View Mobile Site


Mosquitoes put the bite on Northeast Georgia

POSTED: May 30, 2013 12:08 a.m.

“There’s a lot of them.”

That’s one statement many people can agree with as the weather warms up and the mosquitoes come out.

And coming from Jerry DeRamus, mosquito control supervisor with the Georgia Mosquito Control Association, it’s an accurate statement.

“We have 64 different varieties of mosquito in the state of Georgia,” he said, with the Aedes albopictus, also known as the Asian Tiger, being the most prevalent.

Because of recent, heavy rain in the area, there may be more opportunities for mosquitoes to find standing water and be able to lay their eggs.

“All a female mosquito needs is about five drops of water to lay her eggs in,” DeRamus said.

The best way to prevent an outbreak is to prevent the insects from ever breeding in the first place.

“Get rid of standing water,” DeRamus emphasized. “If you get rid of standing water, you’ll eliminate the habitat.”

Following a heavy rain, he advised property owners to look around and dry off any areas with excess water.

Michael Wheeler, county extension agent, agreed.

“The biggest thing with mosquito control is reducing breeding sites,” he said in an email. “Bird baths, for example, should be dumped, cleaned and refilled every day.”

Both Wheeler and DeRamus said that it takes five to seven days for the life cycle of a mosquito, from larva to adult, to be complete. DeRamus said that the eggs can remain viable for up to four years.

City of Gainesville residents can pick up complimentary mosquito control briquettes at the street maintenance division shop on Alta Vista Road.

“This is the first time we’ve done something like this,” said Public Works Director David Dockery. “Earlier in the spring, there were some citizens that expressed concerns to our City Council about the possibility of mosquito infestations, and concerns about the possibility of West Nile virus and some of the other problems that mosquitoes carry.”

The BTI Mosquito Control Briquets carry a type of bacteria that kills mosquito larvae in standing water. The doughnut-shaped treatments are nontoxic, and do not harm the environment.

“What someone is to do with them, is to put them in areas of standing water,” Dockery said. “Like, if there’s a low place in their yard, or if it’s a subdivision that has a detention pond that doesn’t completely drain, they could be used in applications like that.”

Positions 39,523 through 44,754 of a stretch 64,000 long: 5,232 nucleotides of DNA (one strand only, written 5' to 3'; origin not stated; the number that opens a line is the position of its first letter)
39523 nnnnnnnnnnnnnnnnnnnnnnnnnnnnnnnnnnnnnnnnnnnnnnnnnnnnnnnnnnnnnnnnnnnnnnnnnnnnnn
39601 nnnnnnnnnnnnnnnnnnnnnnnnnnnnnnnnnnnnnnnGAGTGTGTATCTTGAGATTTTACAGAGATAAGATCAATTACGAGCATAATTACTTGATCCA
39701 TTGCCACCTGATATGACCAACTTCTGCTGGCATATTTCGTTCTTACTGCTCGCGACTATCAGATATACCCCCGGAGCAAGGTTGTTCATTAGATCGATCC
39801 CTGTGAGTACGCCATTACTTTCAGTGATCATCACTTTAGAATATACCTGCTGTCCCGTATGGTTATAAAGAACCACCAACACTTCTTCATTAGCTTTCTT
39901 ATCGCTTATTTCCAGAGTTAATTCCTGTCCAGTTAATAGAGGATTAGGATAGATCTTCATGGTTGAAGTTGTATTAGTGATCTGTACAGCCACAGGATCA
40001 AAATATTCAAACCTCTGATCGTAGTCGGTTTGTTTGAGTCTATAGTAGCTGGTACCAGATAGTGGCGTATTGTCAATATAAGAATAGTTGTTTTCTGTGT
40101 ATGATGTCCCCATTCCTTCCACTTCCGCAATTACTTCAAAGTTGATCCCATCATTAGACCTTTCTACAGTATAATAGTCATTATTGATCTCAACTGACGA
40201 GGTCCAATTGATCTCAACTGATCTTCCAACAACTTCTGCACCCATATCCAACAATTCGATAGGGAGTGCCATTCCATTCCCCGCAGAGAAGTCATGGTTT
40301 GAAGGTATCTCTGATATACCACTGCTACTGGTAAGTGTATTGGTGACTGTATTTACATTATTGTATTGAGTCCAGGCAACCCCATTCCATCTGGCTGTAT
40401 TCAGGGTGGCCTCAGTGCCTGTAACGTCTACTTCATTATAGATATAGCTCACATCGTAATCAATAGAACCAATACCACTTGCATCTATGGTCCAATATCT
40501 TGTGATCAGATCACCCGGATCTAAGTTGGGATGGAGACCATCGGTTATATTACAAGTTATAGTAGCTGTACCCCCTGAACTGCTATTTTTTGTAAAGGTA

Mosquitoes and related diseases are not just a problem for humans.

“The most common thing that we deal with in a small animal practice is the fact that they can spread heartworm disease,” said Huey Ford, a veterinarian with Gainesville Veterinary Hospital.

“We have had an increased amount of heartworms in the last five or six years. I think that’s a combination of things — there are more people moving into the area with dogs that have heartworm already, and some people have stopped giving their animals preventive treatment.”

The best way to protect your pets, Ford advises, is to provide them with preventive treatment, which can be in a monthly pill or in the form of a shot every six months.

“Heartworm disease used to be relatively rare, but lately I’ve seen probably 10 to 15 cases a year,” Ford said, adding that does not include the other veterinarians in the practice. “We are definitely seeing an increase.”

Other methods for humans to prevent mosquito bites include using repellent outside, and wearing loose-fitting clothing.

For many, mosquitoes are just another general nuisance of outside activities, but they do transmit diseases.

In fact, last year was a record year for the West Nile virus, according to entomologist Elmer Gray, with the University of Georgia’s Department of Entomology.

“There were over 100 cases diagnosed in Georgia,” he said, “and the previous was something like 55. So 2012 was really a very active year.”

“Every species of mosquito carries some type of disease,” DeRamus said. “Along with West Nile, we also have Eastern equine encephalitis virus,” which can be found in both horses and, more rarely, in humans.

Other than ensuring pets have proper preventive care, and taking steps around living areas to prohibit breeding, there’s not a lot people can do in getting rid of the flying pests, especially as the weather warms up.

“There’s only one place in the world that doesn’t have mosquitoes, and that’s Antarctica,” said DeRamus. “And that’s because there’s no water.”


Commenting not available.
Commenting is not available.




Powered by
Morris Technology
Please wait ...